What is the target?
The Government's target for Result 1 is to reduce working-age client numbers by 25% (from 295,000 to 220,000) and achieve an accumulated actuarial release of welfare liability of $13 billion by June 2018.
Note: An 'actuarial release' is an estimate of the change in long-term liability of the benefit system resulting from changes in the number of beneficiaries and their likelihood of long-term benefit receipt. The measure attempts to isolate the impact of collective Government activity on beneficiary numbers.
Why is this important for New Zealand?
The goal of reducing long-term welfare dependence is to support people to have paid work to improve their lives. Higher participation in the labour market also supports economic growth which has wider benefits for New Zealanders.
A number of people only receive a benefit for a short period of time and move into work or training with little or no support from the Ministry of Social Development. However, there are others who require more support to participate in the workforce and as a result are often missing out on opportunities to better their lives, and those of their their cost of paying benefits to working-age people is over $7 billion a year. The financial cost alone is concerning, but it is only a portion of the entire economic and social cost to New Zealand caused by lost labour productivity and the negative social impacts of people being out of work and on welfare.
What we have achieved so far
Since the Better Public Services targets were set in 2012 (and refreshed for Result 1 in December 2014) we have made good progress in reducing welfare dependence. It is important to consider the reduction in welfare dependence not purely as a total number but also as a percentage of the total population, as it shows any reductions in the wider context of New Zealand, and is less subject to skewing due to population changes.
Currently the proportion of the working-age population dependent on welfare is the lowest since 2007 and the number of beneficiaries is the lowest since 2009.
In late 2014, the Better Public Services Result 1 target was expanded to include a target relating to reduction of the long-term cost of benefit dependence: to achieve an accumulated actuarial release of $13 billion by June 2018.
The accumulated actuarial release for the period from 30 June 2014 to 31 December 2016 is $4.0 billion. Welfare reform policy and operational changes have made significant progress towards Better Public Services Result 1, with the number of beneficiaries falling to the lowest level in eight years. Furthermore, the welfare system’s estimated future cost has reduced by $12 billion since the Better Public Services targets were introduced in 2012.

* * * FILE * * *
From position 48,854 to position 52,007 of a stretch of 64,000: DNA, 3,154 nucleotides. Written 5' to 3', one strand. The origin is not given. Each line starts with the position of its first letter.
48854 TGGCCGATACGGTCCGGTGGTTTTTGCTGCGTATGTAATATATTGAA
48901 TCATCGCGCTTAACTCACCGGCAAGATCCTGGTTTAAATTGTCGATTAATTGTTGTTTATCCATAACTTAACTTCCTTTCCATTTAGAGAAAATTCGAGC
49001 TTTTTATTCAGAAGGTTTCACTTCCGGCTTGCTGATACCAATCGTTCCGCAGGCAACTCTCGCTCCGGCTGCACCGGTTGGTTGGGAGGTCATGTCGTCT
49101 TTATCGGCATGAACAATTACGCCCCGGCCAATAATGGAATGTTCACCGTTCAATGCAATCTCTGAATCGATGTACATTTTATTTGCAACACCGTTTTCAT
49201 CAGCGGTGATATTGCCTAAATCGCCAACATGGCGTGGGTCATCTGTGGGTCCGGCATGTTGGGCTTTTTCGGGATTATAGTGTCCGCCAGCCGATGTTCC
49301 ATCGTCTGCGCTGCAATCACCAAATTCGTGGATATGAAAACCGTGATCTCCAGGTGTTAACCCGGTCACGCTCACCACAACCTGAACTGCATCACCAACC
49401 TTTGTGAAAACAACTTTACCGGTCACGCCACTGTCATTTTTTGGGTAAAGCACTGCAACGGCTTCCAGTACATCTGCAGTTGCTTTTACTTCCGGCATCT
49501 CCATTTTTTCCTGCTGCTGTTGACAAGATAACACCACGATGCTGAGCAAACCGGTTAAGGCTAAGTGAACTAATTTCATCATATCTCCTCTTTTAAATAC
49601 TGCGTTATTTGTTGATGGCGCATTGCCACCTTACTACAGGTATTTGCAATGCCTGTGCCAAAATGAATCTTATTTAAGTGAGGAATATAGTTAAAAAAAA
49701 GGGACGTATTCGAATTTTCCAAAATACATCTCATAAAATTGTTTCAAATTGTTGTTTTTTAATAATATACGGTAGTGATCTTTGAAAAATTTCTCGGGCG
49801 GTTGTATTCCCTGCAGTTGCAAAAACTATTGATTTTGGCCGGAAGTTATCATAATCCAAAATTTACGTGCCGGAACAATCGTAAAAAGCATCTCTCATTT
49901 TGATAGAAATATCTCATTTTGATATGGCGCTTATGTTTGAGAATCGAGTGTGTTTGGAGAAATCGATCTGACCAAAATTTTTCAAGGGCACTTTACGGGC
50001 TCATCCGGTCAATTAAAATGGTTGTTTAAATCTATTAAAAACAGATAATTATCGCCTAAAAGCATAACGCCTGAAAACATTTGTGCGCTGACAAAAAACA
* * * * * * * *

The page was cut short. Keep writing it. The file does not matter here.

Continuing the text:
The beneficiary count and actuarial release forecasts are sensitive to economic conditions, population and demographic changes, and the Ministry of Social Development’s performance in supporting clients into sustainable employment.
What are we doing to achieve this result?
In order to achieve the Better Public Service Result 1 targets, we need the number of main benefit clients to reduce by 67,000 and the mix of clients to be such that the actuarial release increases by a further $9 billion.
In collaboration with other agencies and key partners we will use a social investment approach to understand who, how and when we should target certain clients.
Along with sole parents, we have identified four key overlapping client groups in the working-age population to invest in:
- young people
- people with a health condition or disability
- people with complex barriers to work, work, interventions are working well for many of our clients, such as sole parents and jobseekers, but other client segments are not achieving the same outcomes. Consequently, we will continue to focus on other high liability clients by:
- focusing on early entrants to the benefit system to support young people and other at-risk groups;
- supporting people into work quickly to limit the risk of long-term benefit dependence; and
- providing intensive support for people who have significant barriers to work and are at risk of long-term benefit dependence.
- invest in known effective employment interventions for high-liability clients (e.g. increase the use of contracted services with an emphasis on purchasing for results)
- trial new interventions where there are no known effective interventions (e.g. Oranga Mahi which is a collaboration between the health and social sectors to provide more support to people at risk of long-term welfare dependence), and
- improve business-as-usual activities (e.g. enhanced work-focussed case management).
Case Studies: Result 1
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